I have become convinced that I am running into a wall of skill level and nothing more. Everyone can get a run of bad luck. But if I just kept getting the best of these computer players I would stop playing.

Anonymous said...

I haven't seen the game "cheat" in the sense that it fudges scores or doesn't follow suit, etc. However, I will say that the overall game algorithm is poor. Okay, okay, I was being kind. It's actually pretty pathetic.

Here are some of the things I've noticed and how I've managed to work around them.

1) In large part, the game makes up for its algorithmic shortcomings by skewing the randomness of dealt cards. Simply put, cards dealt to you will tend to be worse than what you'd experience in real life. This becomes very apparent if you begin to fall behind in a game. Conversly if start getting a sizeable lead, the cards dealt to you tend to be much better than what you'd see in real life. Moral of the story, try to get an early lead and you'll probably win the game.

2) When your opponent has the Ace, King or Queen of spades, it will always, always, always pass those off, regardless of how many other spades it has. I've not seen where that isn't the case. In real life, a good player may keep these cards if he has enough other spades in his hand. At times, you can use this algorthimic flaw to help identify which player has the Queen of spades. It can also help when passing to West. For example, suppose you didn't pass West the Queen of spades. You can be assured he will not have it because if he was dealt it, he would have passed it to North. This gives you quite a bit of latitude for getting rid of the Ace or King of spades.

3) Your opponents will do almost nothing to prevent a run by another player other than you. Moral of the story, try to stop the run early by slamming a heart on 2 different players.

I've played hundreds of games now and maintain roughly a 75% average. The games shortcomings still frustrate me so I tend not to play many back-to-back games. But follow these rules and count important cards and you should do as well.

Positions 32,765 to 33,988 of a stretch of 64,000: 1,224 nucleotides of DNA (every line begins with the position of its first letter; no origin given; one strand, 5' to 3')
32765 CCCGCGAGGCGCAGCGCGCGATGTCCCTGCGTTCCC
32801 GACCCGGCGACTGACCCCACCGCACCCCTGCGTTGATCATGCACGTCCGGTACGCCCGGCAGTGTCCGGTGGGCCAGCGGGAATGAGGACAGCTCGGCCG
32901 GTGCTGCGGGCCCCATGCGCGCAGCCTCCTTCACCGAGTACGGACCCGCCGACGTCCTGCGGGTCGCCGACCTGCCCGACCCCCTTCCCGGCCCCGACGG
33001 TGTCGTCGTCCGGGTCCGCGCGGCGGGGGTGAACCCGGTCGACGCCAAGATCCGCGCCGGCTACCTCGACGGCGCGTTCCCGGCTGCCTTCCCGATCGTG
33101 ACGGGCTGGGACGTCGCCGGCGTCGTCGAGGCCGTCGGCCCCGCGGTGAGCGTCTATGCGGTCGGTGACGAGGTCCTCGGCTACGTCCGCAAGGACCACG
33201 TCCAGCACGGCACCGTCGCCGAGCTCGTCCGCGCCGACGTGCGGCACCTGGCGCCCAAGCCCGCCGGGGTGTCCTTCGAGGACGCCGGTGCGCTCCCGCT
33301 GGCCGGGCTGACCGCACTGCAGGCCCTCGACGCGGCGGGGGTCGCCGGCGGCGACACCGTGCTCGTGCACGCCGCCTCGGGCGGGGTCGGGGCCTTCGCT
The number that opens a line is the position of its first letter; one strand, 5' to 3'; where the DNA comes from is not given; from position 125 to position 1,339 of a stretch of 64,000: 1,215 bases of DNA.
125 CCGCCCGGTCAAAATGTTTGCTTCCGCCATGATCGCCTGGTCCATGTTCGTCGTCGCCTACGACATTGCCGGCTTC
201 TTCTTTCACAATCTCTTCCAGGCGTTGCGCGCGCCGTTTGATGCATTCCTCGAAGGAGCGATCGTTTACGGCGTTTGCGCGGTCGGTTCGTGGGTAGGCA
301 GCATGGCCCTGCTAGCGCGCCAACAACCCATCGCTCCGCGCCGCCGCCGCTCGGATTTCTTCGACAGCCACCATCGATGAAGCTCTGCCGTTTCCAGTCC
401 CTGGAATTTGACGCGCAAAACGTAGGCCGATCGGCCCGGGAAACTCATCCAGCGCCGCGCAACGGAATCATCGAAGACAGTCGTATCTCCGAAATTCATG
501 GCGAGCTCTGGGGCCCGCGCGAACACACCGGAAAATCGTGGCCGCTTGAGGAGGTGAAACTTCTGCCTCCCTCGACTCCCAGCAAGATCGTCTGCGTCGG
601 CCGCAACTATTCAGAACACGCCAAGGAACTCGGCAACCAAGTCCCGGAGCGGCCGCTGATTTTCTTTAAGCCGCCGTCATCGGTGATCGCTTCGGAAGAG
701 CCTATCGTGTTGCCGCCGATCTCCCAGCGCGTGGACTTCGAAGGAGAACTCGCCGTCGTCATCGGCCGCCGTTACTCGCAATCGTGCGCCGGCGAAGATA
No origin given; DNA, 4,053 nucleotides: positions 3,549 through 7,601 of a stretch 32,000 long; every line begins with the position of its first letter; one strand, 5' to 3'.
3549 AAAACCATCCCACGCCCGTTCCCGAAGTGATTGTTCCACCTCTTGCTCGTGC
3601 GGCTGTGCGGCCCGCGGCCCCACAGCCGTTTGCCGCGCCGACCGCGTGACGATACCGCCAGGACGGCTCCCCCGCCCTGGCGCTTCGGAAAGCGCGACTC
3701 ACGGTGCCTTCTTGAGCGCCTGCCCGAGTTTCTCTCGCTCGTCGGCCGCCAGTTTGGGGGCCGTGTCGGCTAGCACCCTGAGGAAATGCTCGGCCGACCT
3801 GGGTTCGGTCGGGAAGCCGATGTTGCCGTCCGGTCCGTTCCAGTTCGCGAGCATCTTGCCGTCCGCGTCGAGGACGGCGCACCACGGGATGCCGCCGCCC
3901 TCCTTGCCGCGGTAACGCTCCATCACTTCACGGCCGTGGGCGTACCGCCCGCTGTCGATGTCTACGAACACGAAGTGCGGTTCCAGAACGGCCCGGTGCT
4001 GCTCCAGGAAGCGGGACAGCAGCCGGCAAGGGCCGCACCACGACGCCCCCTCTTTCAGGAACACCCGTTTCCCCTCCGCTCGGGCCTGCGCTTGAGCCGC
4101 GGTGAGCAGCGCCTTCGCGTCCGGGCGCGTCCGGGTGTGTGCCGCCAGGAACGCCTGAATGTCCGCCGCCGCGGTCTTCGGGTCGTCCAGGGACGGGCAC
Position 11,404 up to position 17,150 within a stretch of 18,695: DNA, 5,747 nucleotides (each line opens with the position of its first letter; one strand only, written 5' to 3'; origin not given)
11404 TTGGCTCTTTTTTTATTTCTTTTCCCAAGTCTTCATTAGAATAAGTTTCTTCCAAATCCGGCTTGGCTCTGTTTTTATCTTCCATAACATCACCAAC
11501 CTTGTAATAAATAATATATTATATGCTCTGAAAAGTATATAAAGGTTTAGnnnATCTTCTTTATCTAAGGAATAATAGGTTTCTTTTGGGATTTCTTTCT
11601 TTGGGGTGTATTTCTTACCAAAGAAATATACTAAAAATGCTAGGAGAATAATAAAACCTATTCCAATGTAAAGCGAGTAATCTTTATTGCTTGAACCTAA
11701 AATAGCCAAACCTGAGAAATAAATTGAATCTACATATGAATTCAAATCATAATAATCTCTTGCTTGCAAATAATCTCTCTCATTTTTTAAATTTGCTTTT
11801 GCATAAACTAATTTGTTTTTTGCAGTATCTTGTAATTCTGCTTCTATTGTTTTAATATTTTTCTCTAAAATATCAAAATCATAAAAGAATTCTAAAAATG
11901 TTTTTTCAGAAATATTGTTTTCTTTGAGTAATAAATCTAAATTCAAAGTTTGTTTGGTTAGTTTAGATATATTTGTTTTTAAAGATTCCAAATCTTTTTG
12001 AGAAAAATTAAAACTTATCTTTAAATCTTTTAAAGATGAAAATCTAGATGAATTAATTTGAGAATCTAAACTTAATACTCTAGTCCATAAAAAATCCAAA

Anonymous said...

After 2 years of playing this fascinating but frustrating game I finally took the plunge and added the applet into the Registry that allows you to see the other 3 hands as you play them.If you take this simple step and play with all the cards revealed you get to see why it can be so difficult to defeat the computer.It also allows you to see just exactly how the computer is going to defeat you and even rather bizarrely how sometimes it lets you win when you should not.As others have said before the "cheating" is in the distribution of the cards rather than in the play. Even with the cards revealed the computer can still be quite tricky, you might want to try it sometime if only for a short time, just to show you that the computer isn't switching cards on you as you play.

Anonymous said...

How about this one then? I was just up to the round where no cards are passed, and I had the 2 of spades to lead. Guess what the 'top' player threw out as their first card, lacking any clubs to play? The Queen of Spades, which 'player 3' ended up winning with a six of clubs (with player 2 throwing a five of clubs). What happened to not being allowed to play a point card as the first card?

Anonymous said...

^ player 1 had the five, sorry.

Anonymous said...

OK, I (same Anon as above two posts) have now passed Q/S on the first trick on the no-pass deal. Vista version.

Anonymous said...

The bulk of the 'cheating' is really in the card deals.

The card play is hard coded, it is what is, it's been discussed over and over above.

If you wish to see how the game subtly shifts in the computer players favor, pay attention to some of these items:

*the frequency you are dealt the 2 of clubs

*on every 4th hand (the non-pass hand) watch the frequency you will get high spades (Q,K,A) with few or no lower spades

*the frequency you get passed high hearts. as others have noted, the comps pass A,K,Q of hearts by default. (You can use this in your favor to shoot the moon if you have, say, the 9,10,J,A of hearts. You have a good chance of picking up the Q, K, or both.)

In summary, watch your scores on the 4th hand. a good player will notice that since he can't pass cards, his score will consistently be higher on these hands as the 'rigged' card dealing can't be compensated for.

Anonymous said...

So , You think it cheats on YOU ! Wait till you finish reading THIS ! I've played HEARTS at both the PC , and at CUT-THROAT company lunch times !

The WORST cheat MS does ( which seems to happen only once about every HUNDRED games ( more or less - ESTIMATE ! ) is the CLASSIC CHEAT : It will target me for success by throwing off a DANGEROUS OFF-SUIT CARD , and on a following trick , WILL FOLLOW SUIT ! NOW THAT IS HARD CORE CHEATING ! I first noticed this after getting VERY HIGH WIN RATE a few years ago , when I'd played several THOUSAND games while I was sick at home for weeks ! Needless to say , the elevated blood pressure helped some parts of my recovery - but probable hastened my very first use of High Blood Pressure Medicine after my PCP noticed this change in one of my weekly follow-up appointments ! When i mentioned that to him , he sugested that I limit my MS-Hearts playing to NO MORE than 1/2-Hr Per Day ! Thereupon , I started a seperate ID'd player Name, and tried to LOOSE as much as possible ! BOY ; DID THAT SCREW OVER THE STUPID PROGRAMMING ! TRY IT SOMETIME !///MRB